We had lightning hit the house yesterday. I was home when it happened. We were in the middle of a typical afternoon thunderstorm, the kind we have every afternoon in the Florida summer, when the entire outside lit up blue and there was LOUD thunder.

I later noticed that we were missing a channel from our surveillance cameras. Reviewing the footage showed a bright flash in every camera, and all of them went blank for about 5 seconds. When they came back up, channel 4 was missing. I assumed it was a failed camera. but changing the camera didn’t fix the issue. Luckily, my DVR is a 16 channel model, and we are not using all of the channels, so I simply moved the camera to another channel.

Upon further investigation, one of the arc plugs on one of my HAM radio antennas is blown. The radio equipment and other electronics are all fine, thus proving that my house is as EMP protected as it can be. 

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Will · August 3, 2018 at 6:28 am

Twenty+ years ago, there was a guy writing books about computers and how to build them, how to select sub-systems for them and talking about software. Dr Tom, or similar. Anyway, one of his suggestions was to tie a snug knot in the power cord of all home based electrical/electronic objects, for lightning protection.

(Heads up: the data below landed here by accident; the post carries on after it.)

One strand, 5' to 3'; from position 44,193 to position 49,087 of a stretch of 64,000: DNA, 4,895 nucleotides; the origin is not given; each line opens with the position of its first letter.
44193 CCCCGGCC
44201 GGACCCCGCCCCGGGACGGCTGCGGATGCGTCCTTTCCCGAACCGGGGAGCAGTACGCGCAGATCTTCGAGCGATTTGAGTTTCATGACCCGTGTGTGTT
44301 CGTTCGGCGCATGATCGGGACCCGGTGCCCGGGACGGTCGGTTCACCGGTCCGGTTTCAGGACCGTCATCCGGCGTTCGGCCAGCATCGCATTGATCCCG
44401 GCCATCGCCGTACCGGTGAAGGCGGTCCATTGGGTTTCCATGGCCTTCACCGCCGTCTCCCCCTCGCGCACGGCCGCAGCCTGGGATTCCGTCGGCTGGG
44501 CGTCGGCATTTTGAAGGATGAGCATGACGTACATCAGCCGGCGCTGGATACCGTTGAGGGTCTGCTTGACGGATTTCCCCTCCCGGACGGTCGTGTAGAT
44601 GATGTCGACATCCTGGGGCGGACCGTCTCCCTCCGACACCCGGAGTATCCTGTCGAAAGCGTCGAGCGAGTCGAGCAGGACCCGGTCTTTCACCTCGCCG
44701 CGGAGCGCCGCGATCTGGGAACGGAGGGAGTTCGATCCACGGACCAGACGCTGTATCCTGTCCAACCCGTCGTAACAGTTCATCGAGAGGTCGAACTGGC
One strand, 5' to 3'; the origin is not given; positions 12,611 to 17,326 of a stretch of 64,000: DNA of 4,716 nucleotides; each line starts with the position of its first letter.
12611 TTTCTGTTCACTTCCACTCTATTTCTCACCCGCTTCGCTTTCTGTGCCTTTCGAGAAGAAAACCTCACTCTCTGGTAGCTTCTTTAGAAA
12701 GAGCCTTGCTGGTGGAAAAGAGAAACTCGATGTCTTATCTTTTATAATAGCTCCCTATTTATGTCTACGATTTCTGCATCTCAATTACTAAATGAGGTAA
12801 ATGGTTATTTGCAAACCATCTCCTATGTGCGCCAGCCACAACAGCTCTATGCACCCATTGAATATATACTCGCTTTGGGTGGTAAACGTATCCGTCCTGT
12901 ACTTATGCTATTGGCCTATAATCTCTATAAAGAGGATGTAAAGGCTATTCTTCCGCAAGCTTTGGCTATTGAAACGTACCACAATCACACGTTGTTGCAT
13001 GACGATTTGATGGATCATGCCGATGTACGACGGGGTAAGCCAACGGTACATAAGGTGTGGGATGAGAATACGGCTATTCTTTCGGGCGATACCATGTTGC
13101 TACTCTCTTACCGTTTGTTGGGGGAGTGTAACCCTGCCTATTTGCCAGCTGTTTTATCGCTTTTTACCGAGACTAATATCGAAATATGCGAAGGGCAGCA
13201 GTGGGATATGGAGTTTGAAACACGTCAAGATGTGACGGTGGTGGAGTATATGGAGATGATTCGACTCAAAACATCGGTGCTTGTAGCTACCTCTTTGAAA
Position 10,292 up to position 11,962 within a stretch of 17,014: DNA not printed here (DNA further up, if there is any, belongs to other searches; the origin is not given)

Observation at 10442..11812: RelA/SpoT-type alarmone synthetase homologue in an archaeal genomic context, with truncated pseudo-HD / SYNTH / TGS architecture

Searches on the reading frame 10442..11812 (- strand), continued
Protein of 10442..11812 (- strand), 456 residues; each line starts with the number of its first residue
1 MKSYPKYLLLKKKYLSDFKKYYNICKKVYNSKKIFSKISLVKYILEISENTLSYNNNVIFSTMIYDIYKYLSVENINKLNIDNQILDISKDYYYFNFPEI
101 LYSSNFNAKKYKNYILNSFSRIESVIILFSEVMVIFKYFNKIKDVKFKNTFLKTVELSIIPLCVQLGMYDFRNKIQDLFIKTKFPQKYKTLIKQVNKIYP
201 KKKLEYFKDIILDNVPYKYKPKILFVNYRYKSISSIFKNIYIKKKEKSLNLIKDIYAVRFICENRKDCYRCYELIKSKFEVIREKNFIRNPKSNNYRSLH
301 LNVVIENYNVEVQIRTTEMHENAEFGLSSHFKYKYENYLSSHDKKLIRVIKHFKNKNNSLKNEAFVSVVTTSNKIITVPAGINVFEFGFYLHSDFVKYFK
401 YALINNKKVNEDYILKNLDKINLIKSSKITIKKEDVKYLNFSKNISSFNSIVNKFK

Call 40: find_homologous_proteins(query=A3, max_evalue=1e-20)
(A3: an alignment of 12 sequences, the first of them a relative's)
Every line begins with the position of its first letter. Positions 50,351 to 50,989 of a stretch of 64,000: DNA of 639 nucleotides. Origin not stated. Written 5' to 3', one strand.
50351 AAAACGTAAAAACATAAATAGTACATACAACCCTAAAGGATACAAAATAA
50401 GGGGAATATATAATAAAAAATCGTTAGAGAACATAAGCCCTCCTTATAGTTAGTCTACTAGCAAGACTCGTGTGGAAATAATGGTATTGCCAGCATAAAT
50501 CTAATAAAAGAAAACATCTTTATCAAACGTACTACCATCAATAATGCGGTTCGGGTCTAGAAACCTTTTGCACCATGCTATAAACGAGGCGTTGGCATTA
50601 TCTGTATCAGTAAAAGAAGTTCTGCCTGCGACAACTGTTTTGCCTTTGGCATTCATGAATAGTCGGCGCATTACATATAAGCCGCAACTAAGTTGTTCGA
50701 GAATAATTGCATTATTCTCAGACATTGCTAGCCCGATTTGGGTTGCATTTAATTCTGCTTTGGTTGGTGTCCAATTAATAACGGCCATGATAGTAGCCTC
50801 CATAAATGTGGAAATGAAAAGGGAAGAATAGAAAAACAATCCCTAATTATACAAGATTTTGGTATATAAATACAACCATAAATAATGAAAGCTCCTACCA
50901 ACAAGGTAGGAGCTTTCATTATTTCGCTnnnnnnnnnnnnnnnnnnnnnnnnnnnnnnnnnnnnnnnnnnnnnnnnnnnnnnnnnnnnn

He claimed that a significant bolt would blow out the knot, and would not reach the powered object to cause damage, other than destroying the sacrificial cord. Supposedly he lived in a high lightning activity location, and verified it's utility on a number of occasions. IIRC, he lived in the South East, maybe FL?

On the surface it sounds bizarre, but lightning is a very odd subject for study, so applying normal electrical properties to it may be incorrect.

Divemedic · August 3, 2018 at 8:56 pm

If it were that easy, companies would not spend thousands of dollars for lightning protection.

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